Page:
Concerts I’ve seen lately:
THE SWELL SEASON’s Glen Hansard and Marketa Iglova played five songs Aug. 12 at Lincoln Hall following a screening of the film that made them famous, Once, and a Q&A with Sound Opinions hosts Greg Kot and Jim DeRogatis. What a delightful evening. (Of course, now I keep thinking about the tragic death of a fan that happened at a Swell Season concert in California a week later.)
LOST IN THE TREES played Aug. 16 at Millennium Park’s Pritzker Pavilion, part of the “Dusk Variations” series. A nice example of an indie folk-rock band making sophisticated use of chamber-music style strings.
MY MORNING JACKET played Aug. 17 at the Charter One Pavilion, which was my first visit to this concert venue on Northerly Island, where Meigs Field was until Mayor Daley ordered in the bulldozers. Charter One is basically a parking lot and bleachers set up in front of a big stage, with vendors selling tallboy cans of Bud for $11. ($11!!!) Not really my sort of venue, but I guess it served its purpose as a setting for My Morning Jacket’s arena rock. The band showed that it still knows how to rock out with a vengeance — at least when it’s playing its old songs. Luckily, the band played a lot from It Still Moves and Z, but I wish they’d played even older songs. The more recent songs are lackluster in comparison, although the band almost brought them to life on stage.
THE SADIES were scheduled to play two nights at Schubas, but the second night was cancelled, and the band ended up playing just one show, Aug. 20. It’s a shame that this terrific band hasn’t become more popular and moved up to bigger venues. On the other hand, it’s nice that Sadies fans can still enjoy seeing them up-close in an intimate venue like Schubas. The guitar licks were as awesome as they usually are, and it was great to hear the Sadies doing some songs from their excellent recent record, Darker Circles. They even did double duty, playing as the backing band for Jon Langford and Sally Timms during one of the opening sets. And they finished off the night with an encore medley of tunes originally played by Them in the ’60s: “Gloria,” “”I Can Only Give You Everything,” “Baby Please Don’t Go” and back to “Gloria.”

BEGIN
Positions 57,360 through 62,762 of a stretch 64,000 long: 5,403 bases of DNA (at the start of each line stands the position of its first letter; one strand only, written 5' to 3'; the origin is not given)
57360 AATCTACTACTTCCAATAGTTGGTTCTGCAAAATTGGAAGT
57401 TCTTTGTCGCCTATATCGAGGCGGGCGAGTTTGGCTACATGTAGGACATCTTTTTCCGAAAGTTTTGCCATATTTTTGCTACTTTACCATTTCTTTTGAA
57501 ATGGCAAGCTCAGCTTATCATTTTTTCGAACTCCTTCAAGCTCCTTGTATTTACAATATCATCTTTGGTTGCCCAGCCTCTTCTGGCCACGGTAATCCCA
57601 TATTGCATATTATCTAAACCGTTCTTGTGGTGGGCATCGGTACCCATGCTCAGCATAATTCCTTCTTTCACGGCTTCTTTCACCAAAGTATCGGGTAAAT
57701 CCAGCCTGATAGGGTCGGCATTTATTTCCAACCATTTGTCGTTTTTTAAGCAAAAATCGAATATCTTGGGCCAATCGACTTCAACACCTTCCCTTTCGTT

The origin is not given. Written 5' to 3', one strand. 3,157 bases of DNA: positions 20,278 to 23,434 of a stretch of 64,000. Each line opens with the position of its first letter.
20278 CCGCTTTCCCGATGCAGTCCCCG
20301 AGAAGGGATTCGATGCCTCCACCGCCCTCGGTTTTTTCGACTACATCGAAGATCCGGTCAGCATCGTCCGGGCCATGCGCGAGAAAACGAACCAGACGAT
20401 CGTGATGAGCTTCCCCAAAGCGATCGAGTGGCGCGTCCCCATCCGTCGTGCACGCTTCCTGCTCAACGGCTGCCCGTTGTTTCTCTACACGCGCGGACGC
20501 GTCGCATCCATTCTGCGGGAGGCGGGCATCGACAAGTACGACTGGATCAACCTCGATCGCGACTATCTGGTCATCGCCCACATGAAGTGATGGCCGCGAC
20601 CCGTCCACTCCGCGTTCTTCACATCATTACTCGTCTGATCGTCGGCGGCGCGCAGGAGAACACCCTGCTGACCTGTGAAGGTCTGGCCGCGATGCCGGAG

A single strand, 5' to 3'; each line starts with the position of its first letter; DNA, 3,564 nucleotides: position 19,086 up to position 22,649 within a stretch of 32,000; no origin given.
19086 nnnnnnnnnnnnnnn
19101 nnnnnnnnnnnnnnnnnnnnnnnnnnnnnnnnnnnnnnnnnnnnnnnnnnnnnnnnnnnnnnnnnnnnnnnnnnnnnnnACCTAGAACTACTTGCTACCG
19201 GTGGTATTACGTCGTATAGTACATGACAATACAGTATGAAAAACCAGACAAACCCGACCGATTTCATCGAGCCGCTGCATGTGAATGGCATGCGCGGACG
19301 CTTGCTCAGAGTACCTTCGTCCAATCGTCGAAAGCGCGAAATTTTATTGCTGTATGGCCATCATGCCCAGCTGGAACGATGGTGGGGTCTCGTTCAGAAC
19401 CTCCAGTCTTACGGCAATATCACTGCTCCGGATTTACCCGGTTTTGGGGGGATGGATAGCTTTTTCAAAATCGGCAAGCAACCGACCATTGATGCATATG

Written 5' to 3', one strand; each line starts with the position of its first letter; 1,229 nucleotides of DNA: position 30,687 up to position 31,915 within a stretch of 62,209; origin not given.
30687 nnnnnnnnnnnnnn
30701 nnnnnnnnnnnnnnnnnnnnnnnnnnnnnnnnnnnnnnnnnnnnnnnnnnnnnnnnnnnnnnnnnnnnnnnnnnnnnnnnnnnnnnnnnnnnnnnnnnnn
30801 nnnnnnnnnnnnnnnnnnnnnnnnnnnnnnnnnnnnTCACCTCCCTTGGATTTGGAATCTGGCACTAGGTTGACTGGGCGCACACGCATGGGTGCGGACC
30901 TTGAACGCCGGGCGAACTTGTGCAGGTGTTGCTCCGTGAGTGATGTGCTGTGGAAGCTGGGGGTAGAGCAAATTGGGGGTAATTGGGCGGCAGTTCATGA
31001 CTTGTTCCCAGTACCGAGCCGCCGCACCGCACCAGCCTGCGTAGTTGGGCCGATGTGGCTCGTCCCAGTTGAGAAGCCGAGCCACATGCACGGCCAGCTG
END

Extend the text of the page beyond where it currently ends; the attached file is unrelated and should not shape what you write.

Sorry, no photos from these concerts, but my camera will be back in action very soon.
It’s becoming a pretty common sight these days to see violins, violas and cellos onstage at an indie-rock concert. Both local and touring bands often seem almost like miniature orchestras or string quartets at Chicago venues such as Schubas, the Empty Bottle and the Hideout. One of the best and most sophisticated of the current orchestral rock outfits is Lost in the Trees, an ensemble from Chapel Hill, N.C.
Lost in the Trees’ 2008 album All Alone in an Empty House alternates between delicate, highly melodic folk rock, which is a little reminiscent of Sufjan Stevens, and some instrumental orchestral compositions that are about the closest thing to traditional classical music that you’ll hear anywhere on a rock CD today. Singer-songwriter-guitarist Ari Picker is the dominant guy in Lost in the Trees, but when the band came to Schubas last Thursday (July 9) it felt like a true ensemble. A full string section played beautiful arrangements throughout the set, supplemented by guitar, drums, mandolin, glockenspiel and horns. The strong tunes from that 2008 CD resonated in concert, affirming that this is definitely a group to watch for future releases. (And now I really want to hear the earlier Lost in the Trees releases from 2004 and 2006). Lost in the Trees finished its show by moving off the stage and onto the main floor at Schubas, playing unamplified with a bunch of fans gathered around. It was a lovely moment.
Photos of Lost in the Trees.
The first band of the night was Halloween, Alaska, which seemed to have a fair amount of fans in attendance, including people who really recognized the songs. The band sounded too much like Death Cab For Cutie for my tastes, but I suppose that’ll be a strong selling point for many folks. (And like so many bands these days, this one is named after a place where they are not from. They’re actually from Minnesota, not Alaska. As a native of Alaska, I disapprove.)
The second group of the night was Box of Baby Birds, a Chicago group led by Gary Calhoun James. Box of Baby Birds plays subtle, mellow folk rock with moody textures. The group’s new EP, Arboreal, is another fine recording, worth delving into, and the songs sounded beguiling at the Schubas performance. Box of Baby Birds is also playing July 23 at the Hideout on a bill with Cameron McGill. Alas, these CD release shows are also being billed as “farewell shows” for Box of Baby Birds, as James is apparently moving to Austin, Texas.